We have an intensive summer course that lasts for 3-4 weeks, which is mainly intended for exchange students or master's or PhD students who are coming to NTNU in the autumn semester and need to learn some Norwegian first.
We have courses that run for the whole semester (you have to pass three semesters to meet NTNU's language requirements).The semester course is intended for students/ employees at NTNU who are staying in Norway for some time. Everyone with a residence permit in Norway may apply for this course, however, and some places are reserved for applicants that are not connected to NTNU.
We also have a year-long intensive Norwegian course that upon successful completion meets NTNU's Norwegian requirements. The intensive summer course is mainly intended for exchange students or master's or PhD students who are coming to NTNU in the autumn semester and need to learn some Norwegian first.
You can find more information about these courses on our website.
If all else has failed, you can check the sitemap.
We maintain a list and descriptions of all courses offered at the university, organized by topic.
We have compiled a range of useful information on our Living in Trondheim webpages.
All students who have applied for an exchange period at NTNU will receive information about housing from the Office of International Relations. You can also read more about housing on the Innsida Housing page. Unfortunately, NTNU cannot guarantee housing for all incoming exchange students, although there are programmes in Trondheim to help.
Exchange students from countries outside of the EU/EEA are guaranteed housing due to visa regulations. Students from within the EU/EEA will be informed when their application to become an exchange student has been processed.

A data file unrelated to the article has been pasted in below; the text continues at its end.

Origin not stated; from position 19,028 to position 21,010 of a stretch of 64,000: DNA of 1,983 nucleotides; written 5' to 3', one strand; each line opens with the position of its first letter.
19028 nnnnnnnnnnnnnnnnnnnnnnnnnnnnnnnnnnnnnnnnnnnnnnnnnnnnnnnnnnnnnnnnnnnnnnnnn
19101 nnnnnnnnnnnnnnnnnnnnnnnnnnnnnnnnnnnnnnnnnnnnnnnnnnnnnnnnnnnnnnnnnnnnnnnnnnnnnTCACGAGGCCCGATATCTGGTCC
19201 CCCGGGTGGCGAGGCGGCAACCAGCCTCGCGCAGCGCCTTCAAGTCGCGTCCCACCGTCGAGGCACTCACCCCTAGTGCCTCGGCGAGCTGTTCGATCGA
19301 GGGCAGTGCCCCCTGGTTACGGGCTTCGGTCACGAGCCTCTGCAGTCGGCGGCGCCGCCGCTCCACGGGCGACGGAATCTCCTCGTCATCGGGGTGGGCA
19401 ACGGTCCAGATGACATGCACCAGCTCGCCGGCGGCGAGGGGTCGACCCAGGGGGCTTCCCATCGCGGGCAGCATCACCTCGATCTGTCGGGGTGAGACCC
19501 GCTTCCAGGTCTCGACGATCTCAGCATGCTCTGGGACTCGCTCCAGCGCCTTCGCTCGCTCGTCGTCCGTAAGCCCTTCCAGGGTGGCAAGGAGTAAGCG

If you are a PhD student and need housing, you should fill out the common housing application form, which will put your name on a list and get you started. You can read more about this on NTNU's Housing for Employees page.
Because the dates change from year to year, the easiest way to answer is to have you look at the current calendar.
Unfortunately, no. We literally have thousands of applicants every year from around the globe, so we unfortunately cannot offer individual help or guidance to everyone who needs it. We have tried to make our webpages as comprehensive as possible, and we believe that you should be able find the information you need on our website. Good luck!
Are you a prospective PhD candidate or employee?
Contact NTNU's International Researcher Support if you need help as a prospective PhD candidate or a new or prospective employee.
We also have lots of information on the NIRS webpages, where you can also read more about what to do if:
- You're thinking of coming to NTNU as a PhD student or employee and wonder what you need to do
- You're newly arrived and need answers to basic how-to questions
- You've been on the job for a bit but still have some unanswered questions about your job or living situation